What characterized Steve’s mission? Saving love – and especially for the creatures that are often misunderstood, despised and hated - crocs, sharks, snakes, spiders, and their kin.

He had a zealot’s passion for saving wildlife, and he had a childlike freedom to let his passion show. Somehow, he managed to grow up without ever outgrowing the unabashed wonder and unedited enthusiasm that all of us probably had at one time.

I don’t recall Steve speaking of God much. But every time he said, “Isn’t that a little beauty!” I think he was speaking for God, the One who notices and loves the smallest goodness of every created thing. The look on his face when he sat with an orangutan or swam with a green sea turtle or let a lizard perch on his finger – that look in itself was a sign and a wonder. Sure, some people think he was over the top, but with millions of other fans, I miss him, and with them, I’m inspired to live life a little – no, a lot - louder and freer because of him … playing my own unique part in the sacred mission of saving love. Rest in peace, Steve-o. Well done.

Thanks to Garth at EmergingBlurb for this one.

Thursday, October 05, 2006

Inspiring people

Man these people inspire me, I'd so love to be doing something similar in my area. I went to YITS with the older brother of the chick who leads all of this, who's like 21 now. She was the kind of 18 year old who would rock up to functions and parties with the 10 girls in her small group, just real life on life discipleship stuff. Amazing, inspiring woman of God. Check em out, be inspired, do something about it.

Love everybody stupid

Thought this to myself this arvo, as one of my neighbours dropped around to say, well, not much, cos she doesn't, she just kinda stands around whilst you uncomfortably make conversation.

Interrupted my other plans for the night completely, missed out on doing what I had planned, but judging by our conversation, God probably had something else in mind.

But just as I internally groaned when Mum yelled out that she was at the door, I was again reminded of Jesus telling us that anybody can love their friends, but it takes something special to love your enemies. Of course, she's not an enemy, just a socially awkward neighbour.

For me, the whole incarnational mission thing is predominantly about loving my friends, easy enough. It takes a whole other level of love to love these kind of people. God, help me, I've got a long way to go.

Tuesday, October 03, 2006

I have become everything I loathe!

I honestly can not believe how bad a person I am! I have turned into exactly the kind of minister I never wanted to! I'm almost ashamed to write that on Sunday, I preached for over 50 minutes!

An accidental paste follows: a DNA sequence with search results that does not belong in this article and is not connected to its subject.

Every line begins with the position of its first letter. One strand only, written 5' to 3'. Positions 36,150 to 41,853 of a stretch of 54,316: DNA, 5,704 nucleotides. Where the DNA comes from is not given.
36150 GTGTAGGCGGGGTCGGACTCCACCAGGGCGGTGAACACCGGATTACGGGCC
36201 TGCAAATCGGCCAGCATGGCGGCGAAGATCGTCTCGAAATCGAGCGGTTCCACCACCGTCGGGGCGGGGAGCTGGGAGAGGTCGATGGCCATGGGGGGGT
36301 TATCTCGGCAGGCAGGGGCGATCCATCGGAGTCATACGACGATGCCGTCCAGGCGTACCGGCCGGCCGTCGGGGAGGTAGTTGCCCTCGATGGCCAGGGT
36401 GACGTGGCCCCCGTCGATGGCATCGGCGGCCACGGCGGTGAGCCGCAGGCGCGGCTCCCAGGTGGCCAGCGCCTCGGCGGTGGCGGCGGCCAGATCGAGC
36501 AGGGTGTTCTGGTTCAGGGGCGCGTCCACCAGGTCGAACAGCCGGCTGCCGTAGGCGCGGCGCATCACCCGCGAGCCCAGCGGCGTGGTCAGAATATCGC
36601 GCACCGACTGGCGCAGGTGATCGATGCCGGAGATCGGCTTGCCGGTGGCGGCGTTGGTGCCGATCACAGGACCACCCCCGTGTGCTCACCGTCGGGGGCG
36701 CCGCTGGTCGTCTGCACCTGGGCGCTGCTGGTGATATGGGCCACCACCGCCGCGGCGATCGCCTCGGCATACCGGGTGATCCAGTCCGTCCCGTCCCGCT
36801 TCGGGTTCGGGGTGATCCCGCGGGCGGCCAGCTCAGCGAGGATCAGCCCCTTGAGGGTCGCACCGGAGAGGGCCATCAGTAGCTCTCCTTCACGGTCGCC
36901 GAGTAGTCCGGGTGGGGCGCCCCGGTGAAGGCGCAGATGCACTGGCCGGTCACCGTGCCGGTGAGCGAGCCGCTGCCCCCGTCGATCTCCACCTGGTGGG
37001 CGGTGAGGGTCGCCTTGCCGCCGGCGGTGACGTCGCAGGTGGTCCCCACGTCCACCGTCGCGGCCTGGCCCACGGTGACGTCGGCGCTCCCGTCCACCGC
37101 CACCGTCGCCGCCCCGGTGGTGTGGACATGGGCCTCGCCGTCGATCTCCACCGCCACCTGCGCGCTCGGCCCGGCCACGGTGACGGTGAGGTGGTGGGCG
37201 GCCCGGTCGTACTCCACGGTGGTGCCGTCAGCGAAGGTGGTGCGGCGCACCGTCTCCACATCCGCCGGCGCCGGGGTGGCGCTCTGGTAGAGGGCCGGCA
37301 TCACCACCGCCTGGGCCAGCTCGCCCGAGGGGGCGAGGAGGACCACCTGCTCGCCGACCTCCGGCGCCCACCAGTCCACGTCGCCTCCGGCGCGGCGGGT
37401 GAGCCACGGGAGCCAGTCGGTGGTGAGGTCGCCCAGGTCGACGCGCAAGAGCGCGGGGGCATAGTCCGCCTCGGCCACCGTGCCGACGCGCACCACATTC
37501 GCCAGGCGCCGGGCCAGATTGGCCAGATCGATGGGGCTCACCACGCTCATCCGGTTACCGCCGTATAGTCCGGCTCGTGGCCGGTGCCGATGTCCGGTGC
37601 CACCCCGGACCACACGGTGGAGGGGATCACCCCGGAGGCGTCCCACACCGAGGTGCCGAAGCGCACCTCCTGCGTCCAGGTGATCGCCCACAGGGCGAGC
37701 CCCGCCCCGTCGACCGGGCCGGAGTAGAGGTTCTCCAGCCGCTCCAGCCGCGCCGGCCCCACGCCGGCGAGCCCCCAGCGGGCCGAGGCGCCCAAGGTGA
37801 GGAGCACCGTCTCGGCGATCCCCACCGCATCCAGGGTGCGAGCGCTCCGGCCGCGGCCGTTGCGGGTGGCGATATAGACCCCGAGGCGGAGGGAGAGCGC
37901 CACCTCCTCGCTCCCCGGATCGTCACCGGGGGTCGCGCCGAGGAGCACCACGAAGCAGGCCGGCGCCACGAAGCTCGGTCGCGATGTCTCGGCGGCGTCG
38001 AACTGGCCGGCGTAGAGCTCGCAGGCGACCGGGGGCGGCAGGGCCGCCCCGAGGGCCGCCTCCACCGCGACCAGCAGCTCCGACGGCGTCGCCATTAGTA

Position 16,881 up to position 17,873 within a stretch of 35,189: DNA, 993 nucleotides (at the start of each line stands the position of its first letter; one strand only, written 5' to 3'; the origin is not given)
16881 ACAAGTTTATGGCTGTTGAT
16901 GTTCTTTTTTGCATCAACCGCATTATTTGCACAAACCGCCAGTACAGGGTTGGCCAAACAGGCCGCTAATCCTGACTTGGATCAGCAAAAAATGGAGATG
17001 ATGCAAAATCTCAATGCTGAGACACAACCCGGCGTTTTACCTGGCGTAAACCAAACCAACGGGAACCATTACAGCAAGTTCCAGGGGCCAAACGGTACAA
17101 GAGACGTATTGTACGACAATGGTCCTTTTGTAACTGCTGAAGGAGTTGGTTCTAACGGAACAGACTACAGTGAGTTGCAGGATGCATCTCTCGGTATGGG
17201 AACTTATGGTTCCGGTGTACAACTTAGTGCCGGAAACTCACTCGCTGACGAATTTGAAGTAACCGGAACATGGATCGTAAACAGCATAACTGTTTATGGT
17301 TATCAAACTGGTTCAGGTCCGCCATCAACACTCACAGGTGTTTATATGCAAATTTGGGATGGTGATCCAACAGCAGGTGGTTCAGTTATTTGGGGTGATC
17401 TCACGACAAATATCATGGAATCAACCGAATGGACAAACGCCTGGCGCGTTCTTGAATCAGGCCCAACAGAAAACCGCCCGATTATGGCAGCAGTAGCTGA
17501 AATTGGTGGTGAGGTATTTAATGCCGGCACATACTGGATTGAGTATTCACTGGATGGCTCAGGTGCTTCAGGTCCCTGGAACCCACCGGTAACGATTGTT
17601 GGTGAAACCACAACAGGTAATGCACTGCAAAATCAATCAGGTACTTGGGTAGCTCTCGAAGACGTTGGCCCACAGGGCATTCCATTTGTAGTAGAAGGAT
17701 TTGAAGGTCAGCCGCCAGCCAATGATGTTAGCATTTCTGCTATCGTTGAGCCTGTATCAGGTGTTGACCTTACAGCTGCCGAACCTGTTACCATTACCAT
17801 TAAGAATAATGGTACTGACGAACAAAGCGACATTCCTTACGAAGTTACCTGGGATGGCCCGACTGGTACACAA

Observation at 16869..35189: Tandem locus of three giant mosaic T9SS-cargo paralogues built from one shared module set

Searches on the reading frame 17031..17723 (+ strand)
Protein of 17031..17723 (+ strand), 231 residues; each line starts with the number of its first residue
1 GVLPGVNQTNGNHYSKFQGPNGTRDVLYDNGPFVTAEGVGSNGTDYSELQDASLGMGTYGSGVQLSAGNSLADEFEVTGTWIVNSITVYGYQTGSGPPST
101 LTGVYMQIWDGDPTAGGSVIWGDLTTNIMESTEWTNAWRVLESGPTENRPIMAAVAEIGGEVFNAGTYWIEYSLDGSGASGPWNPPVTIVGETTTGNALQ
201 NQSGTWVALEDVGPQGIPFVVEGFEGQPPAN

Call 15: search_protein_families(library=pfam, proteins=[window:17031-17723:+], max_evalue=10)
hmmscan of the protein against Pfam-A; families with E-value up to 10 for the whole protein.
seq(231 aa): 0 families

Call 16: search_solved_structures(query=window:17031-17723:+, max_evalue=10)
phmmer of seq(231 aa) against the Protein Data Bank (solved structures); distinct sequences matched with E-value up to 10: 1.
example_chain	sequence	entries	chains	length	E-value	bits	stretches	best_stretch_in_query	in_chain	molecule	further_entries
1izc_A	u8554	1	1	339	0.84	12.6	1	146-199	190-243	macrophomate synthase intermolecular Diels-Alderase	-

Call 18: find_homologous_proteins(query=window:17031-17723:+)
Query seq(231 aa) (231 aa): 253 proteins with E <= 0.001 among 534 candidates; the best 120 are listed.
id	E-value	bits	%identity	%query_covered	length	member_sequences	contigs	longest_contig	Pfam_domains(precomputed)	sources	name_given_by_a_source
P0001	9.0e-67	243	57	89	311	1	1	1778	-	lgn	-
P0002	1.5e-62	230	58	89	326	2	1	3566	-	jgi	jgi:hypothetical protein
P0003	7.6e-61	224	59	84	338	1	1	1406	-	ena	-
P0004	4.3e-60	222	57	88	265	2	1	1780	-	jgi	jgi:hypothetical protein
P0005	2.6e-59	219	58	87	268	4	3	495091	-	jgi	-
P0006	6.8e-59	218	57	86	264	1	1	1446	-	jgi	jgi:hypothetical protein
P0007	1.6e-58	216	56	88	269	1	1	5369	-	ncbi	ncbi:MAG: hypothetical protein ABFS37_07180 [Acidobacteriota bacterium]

I was really pumped about what I was talking about, and everybody said it was all good stuff, but that is no excuse! In my own defence, I did include a fair bit of interaction and getting people involved, but it was still way too long! When I realised how long I'd been going for, I wanted to finish, but couldn't, as my last bit was the strongest part!

Thinkin I'll be doing some slight modifications before I speak to the evening congregation this week!

(N.B. Don't take this post too seriously, surprisingly enough, the sarcasm was lost through the printed medium. I was annoyed at myself, but not that much!)

Thursday, September 28, 2006

brian mclaren session 3: spiritual formation in practice

e~mergent kiwi: brian mclaren session 3: spiritual formation in practice

Found this today whilst procrastinating from real work that needs doing, but its useful, so meh, what do ya do?

Watching Movies

A few weeks ago at church we watched V for Vendetta, one of my favourite movies of the past few years, and discussed some of the spiritual/religious themes we saw come out of it, and I feel it was an altogether worthwhile couple of nights.

Similar to my last post, I was thinking a lot about why we do it. If its just so that we can say we're cool and watch movies at church, then i think we've missed the point.

For me the point is that God can speak to us through movies, through secular songs, through all what manner of popular culture, if only we're switched on enough to hear Him. We need to get better at opening our ears, eyes and hearts-and those of others, for God to speak to us through these medium.

Why do we do what we do?

A while back we (the Huddle) were discussing some ideas for our future meetings, and one of the ideas floated around was that we should have church at the pub-an idea which i'm totally up for-if we have a good reason.

See i think its easy when rethinking church stuff to just be attracted to something because it looks cooler and funkier, because its better than meeting in a 'church building', because people would tell us how much more in tune with culture we are if we're in a pub, or all these other crappy superficial reasons.

I reckon meeting in a pub would be an awesome thing to do, if we were going to connect with the pub crowd, or if that was where we all naturally hung out, or some similar good missional reason.

Somebody suggested once that we as the huddle should meet in our footy club rooms, which has some merit, but I'm not totally keen on, for one, WE ARE NOT A FOOTY CHURCH, a lot of people still seem to ask me about how the footy church is going, but thats not our only focus, its one, but not our only. But mainly because the motivation of the person suggesting it thought it would be a 'cool' thing to do, which don't impress me much.

We need to get over our desire to be cool, and just get on with the business of connecting with people, and living the way we reckon Jesus would if he were in our shoes.

Wednesday, September 27, 2006

Steer clear of Exclusive Brethren